Windows 10 security: After Kaspersky fight, Microsoft talks up its case for Defender


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Most unprotected Windows 7 machines aren’t running any antivirus.


Image: Microsoft

Microsoft’s latest security report makes a case for why Windows 10’s Defender fallback is right for end-user security.

Microsoft recently settled a fight with Russian antivirus (AV) vendor Kaspersky Lab that could have resulted in regulatory attention over claims that Windows 10 disadvantaged third-party AV.

Kaspersky last week dropped its complaints after Microsoft agreed to several concessions that will appear in the Windows 10 Fall Creators Update, due out next month.

Since Windows 8, Microsoft has enabled Windows Defender when a third-party AV expires. However, Kaspersky complained that Windows 10 notifications made it too easy for users to miss an expired subscription alert. Microsoft also admitted to disabling third-party AV under certain circumstances.

Though Microsoft’s implementation of the Defender fallback wasn’t perfect, data in its latest Security Intelligence Report, volume 22, suggests that the concept was overall sound. It also offers a defense for its handling of AV in Windows 10 after bowing to Kaspersky’s demand for more compatibility testing time and the right to use its own expired subscription notifications.

Windows 7 is still the most widely used version of Windows in the world, and was the primary casualty of the recent NotPetya and WannaCry outbreaks.

Despite its popularity as a target, by far the biggest reason for Windows 7 machines being classed as not “protected” in Microsoft’s telemetry data is that they don’t run any antivirus.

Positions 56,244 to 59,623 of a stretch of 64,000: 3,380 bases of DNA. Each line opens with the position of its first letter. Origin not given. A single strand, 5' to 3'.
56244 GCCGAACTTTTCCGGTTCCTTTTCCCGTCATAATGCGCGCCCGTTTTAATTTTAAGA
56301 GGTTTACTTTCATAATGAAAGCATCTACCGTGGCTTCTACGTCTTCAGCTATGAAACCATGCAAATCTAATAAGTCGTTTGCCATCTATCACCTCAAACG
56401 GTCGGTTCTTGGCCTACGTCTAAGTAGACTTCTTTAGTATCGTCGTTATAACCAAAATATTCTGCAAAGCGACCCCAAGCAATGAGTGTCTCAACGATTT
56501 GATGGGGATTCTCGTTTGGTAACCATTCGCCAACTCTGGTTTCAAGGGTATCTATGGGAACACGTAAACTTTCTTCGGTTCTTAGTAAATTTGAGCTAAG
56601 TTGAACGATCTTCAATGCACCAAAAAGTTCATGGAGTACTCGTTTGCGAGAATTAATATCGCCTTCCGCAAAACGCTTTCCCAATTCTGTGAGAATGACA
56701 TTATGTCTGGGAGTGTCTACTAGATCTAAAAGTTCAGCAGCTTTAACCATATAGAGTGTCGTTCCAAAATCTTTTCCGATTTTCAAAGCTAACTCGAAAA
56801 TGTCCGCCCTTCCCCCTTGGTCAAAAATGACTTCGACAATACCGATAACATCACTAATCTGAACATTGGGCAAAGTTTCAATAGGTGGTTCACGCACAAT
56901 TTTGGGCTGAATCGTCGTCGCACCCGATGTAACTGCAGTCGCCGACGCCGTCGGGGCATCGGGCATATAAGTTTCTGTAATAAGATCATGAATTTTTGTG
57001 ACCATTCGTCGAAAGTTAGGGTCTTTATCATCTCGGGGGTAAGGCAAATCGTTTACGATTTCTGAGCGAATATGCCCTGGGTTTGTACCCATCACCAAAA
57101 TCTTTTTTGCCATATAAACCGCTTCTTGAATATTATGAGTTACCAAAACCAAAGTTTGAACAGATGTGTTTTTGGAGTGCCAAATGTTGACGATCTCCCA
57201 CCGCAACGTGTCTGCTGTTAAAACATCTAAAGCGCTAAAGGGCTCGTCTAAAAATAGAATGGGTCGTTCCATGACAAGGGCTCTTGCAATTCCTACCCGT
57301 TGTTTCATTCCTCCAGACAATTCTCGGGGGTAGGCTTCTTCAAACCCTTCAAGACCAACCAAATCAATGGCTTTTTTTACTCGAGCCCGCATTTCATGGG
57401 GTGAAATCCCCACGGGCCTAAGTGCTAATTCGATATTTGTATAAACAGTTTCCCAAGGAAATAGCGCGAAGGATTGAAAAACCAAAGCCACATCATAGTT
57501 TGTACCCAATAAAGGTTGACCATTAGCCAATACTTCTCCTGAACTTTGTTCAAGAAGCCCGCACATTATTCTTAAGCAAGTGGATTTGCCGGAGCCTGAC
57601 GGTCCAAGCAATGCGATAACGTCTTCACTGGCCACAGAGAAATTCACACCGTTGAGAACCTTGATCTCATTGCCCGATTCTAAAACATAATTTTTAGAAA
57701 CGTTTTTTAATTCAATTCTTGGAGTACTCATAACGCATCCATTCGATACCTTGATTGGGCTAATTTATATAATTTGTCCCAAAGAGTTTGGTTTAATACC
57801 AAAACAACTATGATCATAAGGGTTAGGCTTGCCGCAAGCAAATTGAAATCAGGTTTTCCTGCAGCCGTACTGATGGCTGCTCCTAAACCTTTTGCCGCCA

Microsoft’s graph compares four main reasons why Windows Vista, Windows 7, Windows 8, and Windows 10 aren’t protected.

For Windows Vista and Windows 7, over 50 percent of unprotected machines aren’t running any AV. The remainder have AV installed, but it’s either switched off or doesn’t have up-to-date virus signatures.

By comparison, the main reason Windows 10 machines were unprotected was out-of-date signatures or the AV was snoozed, while Windows 8 and Windows 8.1 were mostly unprotected because the AV product was turned off.

Microsoft notes a possible explanation for Windows 8/8.1 is that several malware families are capable of switching off anti-malware products.

The graph says nothing about what proportion of users on each version of Windows are unprotected. In 2013 Microsoft reported that 24 percent of Windows PCs weren’t protected by up-to-date antivirus.

Back then, Microsoft encouraged Windows users to install one of several third-party products in addition to its own for protection. Today it’s had to publicly reaffirm several times that it really does believe a “healthy antivirus ecosystem” is what’s best for Windows 10 security.

Today, after large investments in Defender, Windows 10 built-in defenses, and its Windows Defender ATP service, it’s faced criticism for sidelining old partners.

Previous and related coverage

Windows 10: Here’s how Microsoft thinks Defender Security Center will make life safer

Microsoft has outlined how its new security app, due in the Creators Update, will bring together all Windows 10 security information and won’t prevent you from using third-party antivirus.

Windows 10: Expect antivirus changes as Microsoft and Kaspersky bury hatchet

Microsoft has caved to demands by antivirus vendors for more time to ensure Windows 10 compatibility.

Windows 10 Fall Creators Update: What’s coming on the security front

Microsoft will be adding a number of new security features to Windows 10 Fall Creators Update, but for Enterprise and Windows Server users only.

Read more on Windows 10 security



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